At this point, two modules are still left untouched. They will be used for the top and bottom sides.

How to create box/cube origami. Step-by-step guide on creating a box/cube origami. Detailed with pictures.

Fig. 11. Seal the top side with one of the two modules left. (In this image, the last yellow module.

Looking at the first image as top view, there are now front, back, left and right sides of the origami cube.

We seal the top with the last yellow module available. On the second image, the red is inserted into the slit of the yellow module. The same thing is done with the fourth image. The slit of the yellow module serves as the lock.

How to create box/cube origami. Step-by-step guide on creating a box/cube origami. Detailed with pictures.

Fig. 12. Seal the bottom side and lock everything in place.

In the first and second images:

  • Let’s put the bottom of Fig. 11 to top view, and use the only remaining module (which if you followed this tutorial exactly including the colors used, should be red). We do the same as done in Fig. 11 to end up with what is shown in the second image.

In the third and fourth images:

  • After finishing off the last two sides, it’s time to lock in the rest of the connectors that haven’t been inserted into their respective slits yet. This might be a little difficult, but it’s the same process. Once it’s done you now have a paper cube.

Where can you use it?

I  usually do origami to make something out of the paper pieces I have no more use or I have nothing to use for from the get go. Say, leaves of outmoded planners (that are not mine, since they do not work for me), coffee shop brochures, or classy newspapers.

But this cube, I once used it for a class project. There were six questions to be answered about a blind date we were asked to sign in. Because the instructor asked they be presented creatively – and I’m not artsy creative –  and I hated the activity of being put up in a date with someone I didn’t know, I inscribed each of my answers to each side of the origami cube. While dislodging the modules is easy to crack, it sure still gave my instructor a knack.

He was trying to dissect it in class and he almost tore the whole thing apart. I wanted him to, so he would never have got to read my account. But he decided to put it off until later when I can neither confirm nor deny his success in his attempt to peer through my thoughts about that blind date terror.





Wish granted: Eric O’Bannon died in a gunshot but… I’m not satisfied

Drama, Netflix, Netflix Series, Opinion, TV Characters, TV Series
Screen Shot 2017-06-22 at 1.42.49 PM

Source: Netflix

I did hanker for a sumptuous Eric O’Bannon death, but after having it served, only a fraction of me says: “You deserve it.” I was wanting more piercing. I wished him pain and guilt – stacks of emotional torture that he never got, in addition to the same thing Danny ducked out from, repentance. Death, apparently, for him was a convenient resort untimely bestowed.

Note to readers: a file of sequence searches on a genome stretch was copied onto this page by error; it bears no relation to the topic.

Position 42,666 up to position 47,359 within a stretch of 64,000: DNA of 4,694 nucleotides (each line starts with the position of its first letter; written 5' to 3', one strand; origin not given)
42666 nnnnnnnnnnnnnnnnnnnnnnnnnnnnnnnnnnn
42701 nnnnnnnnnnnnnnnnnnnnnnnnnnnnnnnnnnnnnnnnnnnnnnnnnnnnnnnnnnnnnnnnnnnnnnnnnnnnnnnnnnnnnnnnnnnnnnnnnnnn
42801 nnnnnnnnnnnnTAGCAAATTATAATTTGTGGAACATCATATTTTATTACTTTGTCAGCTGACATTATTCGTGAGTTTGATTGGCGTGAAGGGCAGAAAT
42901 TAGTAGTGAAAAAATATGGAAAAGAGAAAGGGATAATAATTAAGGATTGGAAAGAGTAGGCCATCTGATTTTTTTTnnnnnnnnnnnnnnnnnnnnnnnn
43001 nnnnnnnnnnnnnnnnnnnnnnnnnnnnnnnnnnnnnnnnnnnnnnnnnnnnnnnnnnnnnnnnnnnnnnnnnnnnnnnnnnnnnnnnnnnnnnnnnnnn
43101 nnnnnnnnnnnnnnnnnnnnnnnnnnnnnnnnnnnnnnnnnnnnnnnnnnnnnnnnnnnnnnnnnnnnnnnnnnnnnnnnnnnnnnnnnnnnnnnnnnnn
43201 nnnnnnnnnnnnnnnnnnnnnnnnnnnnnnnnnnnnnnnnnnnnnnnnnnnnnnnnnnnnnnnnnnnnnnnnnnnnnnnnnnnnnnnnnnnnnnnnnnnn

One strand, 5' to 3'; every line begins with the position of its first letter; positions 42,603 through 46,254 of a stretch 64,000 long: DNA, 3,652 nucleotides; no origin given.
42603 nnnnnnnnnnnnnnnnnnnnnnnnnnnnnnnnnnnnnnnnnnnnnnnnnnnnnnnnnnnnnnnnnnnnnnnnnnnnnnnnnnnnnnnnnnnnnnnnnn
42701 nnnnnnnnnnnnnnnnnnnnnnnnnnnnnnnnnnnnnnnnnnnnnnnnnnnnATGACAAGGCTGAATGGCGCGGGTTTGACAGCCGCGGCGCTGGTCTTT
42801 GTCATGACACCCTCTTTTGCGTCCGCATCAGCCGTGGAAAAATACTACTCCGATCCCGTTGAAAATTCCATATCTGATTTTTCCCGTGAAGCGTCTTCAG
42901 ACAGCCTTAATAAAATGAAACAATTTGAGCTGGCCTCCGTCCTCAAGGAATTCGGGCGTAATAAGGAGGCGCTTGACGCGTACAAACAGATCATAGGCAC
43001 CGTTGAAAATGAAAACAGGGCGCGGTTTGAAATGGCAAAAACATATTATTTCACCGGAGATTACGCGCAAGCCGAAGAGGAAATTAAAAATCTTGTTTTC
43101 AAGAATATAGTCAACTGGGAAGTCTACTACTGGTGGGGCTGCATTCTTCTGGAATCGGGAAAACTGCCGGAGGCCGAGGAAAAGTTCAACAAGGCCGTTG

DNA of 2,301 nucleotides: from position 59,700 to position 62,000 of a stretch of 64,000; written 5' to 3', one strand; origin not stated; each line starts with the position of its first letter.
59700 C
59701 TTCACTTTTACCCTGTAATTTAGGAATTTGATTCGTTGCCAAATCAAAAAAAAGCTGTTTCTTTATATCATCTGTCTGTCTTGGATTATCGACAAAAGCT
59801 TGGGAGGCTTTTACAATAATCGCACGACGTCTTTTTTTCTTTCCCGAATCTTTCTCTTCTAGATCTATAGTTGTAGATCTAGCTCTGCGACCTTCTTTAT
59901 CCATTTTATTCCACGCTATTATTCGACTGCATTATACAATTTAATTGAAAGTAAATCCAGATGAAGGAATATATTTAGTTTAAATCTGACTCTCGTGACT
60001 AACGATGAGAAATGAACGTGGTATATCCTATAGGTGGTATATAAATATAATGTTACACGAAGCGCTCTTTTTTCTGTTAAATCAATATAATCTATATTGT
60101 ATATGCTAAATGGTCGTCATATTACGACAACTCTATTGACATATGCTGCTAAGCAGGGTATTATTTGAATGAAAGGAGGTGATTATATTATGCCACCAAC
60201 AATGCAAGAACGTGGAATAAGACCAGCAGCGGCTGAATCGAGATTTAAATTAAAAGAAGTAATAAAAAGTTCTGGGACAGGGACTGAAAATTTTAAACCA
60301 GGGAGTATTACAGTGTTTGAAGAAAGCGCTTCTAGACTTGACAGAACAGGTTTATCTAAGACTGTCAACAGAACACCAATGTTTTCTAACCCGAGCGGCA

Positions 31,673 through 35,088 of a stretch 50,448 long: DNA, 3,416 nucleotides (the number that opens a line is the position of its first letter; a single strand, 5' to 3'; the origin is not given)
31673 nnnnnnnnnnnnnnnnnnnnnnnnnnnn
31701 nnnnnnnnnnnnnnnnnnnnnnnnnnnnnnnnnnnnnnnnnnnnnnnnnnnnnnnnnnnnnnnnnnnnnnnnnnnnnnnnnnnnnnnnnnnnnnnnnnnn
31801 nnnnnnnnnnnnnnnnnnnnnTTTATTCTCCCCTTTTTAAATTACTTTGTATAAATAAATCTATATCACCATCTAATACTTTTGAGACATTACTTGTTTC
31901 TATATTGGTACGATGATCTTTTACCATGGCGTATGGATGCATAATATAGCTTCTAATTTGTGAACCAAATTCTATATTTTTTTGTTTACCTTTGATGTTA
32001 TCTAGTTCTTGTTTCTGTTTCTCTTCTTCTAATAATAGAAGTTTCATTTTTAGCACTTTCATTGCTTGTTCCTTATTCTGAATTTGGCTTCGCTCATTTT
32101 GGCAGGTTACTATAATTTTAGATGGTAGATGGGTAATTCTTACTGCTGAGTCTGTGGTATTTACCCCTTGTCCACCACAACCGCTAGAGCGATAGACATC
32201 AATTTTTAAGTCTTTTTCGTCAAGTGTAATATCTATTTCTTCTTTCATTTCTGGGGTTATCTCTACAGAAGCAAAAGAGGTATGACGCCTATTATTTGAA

To the end he was the same douchebag since the beginning of Bloodline. There hardly was a maturity for him. He was stagnant corrupting people throughout the series. His sister, his mom and Danny and Rayburns.

We were able to see drastic character shifts with all the Rayburns, being frazzled with dilemmas they had to deal with to protect their family’s and personal status quo. Danny, however, was an exception and the development was least seen with Kevin who both got themselves entangled with drug syndicates being accessories.

We’ve been first surprised with John and Meg being a police and a lawyer to connive and clear free the Rayburn premises the drugs covertly stashed by Danny. It was a tragic, no-return tipping point that, however multiplied conflicts, offered a temporary resolve: the clan maintained its reputation as a respectable local figure.

Illicit as it may be, but it can’t be denied that their choices and actions were effective given that they were able to vindicate themselves of legal sanctions and veil their crimes. How was this able to happen was because their ceaseless tenacity to keep their reputation hard pressed them to take necessary heavy lifts – even if they transgressed morality and laws – which is a vital framework for any drastic change that leads to either development or destruction. 

For Danny and Eric, was there ever any time they significantly took off from a part of themselves that was keeping their footing? They never tried to wring free from their (godforsaken) values.

It’s always easier to linger in comfort zones, so it’s often those folks who don’t hop over hurdles don’t get displaced until their last breath, case on point for the two pity wretched souls.

They may have had suffered throughout their lifetimes, but they barely paid for the harm they tossed out to others, particularly to their families. Their deaths were conclusions of their lifelong self-oppression and not as tokens for the lives they ruined excluding theirs. Even if they, too, were victims, I maintain nothing less of the repulsion that had accreted on how they festered individuals trying to make sense out of their lives, despite not being circumstantially clean at all.

The conspiracy behind Danny’s injury was not enough of an excuse for the Danny’s perilous and sordid fate that followed; so was for the falling apart of the rest of the Rayburns.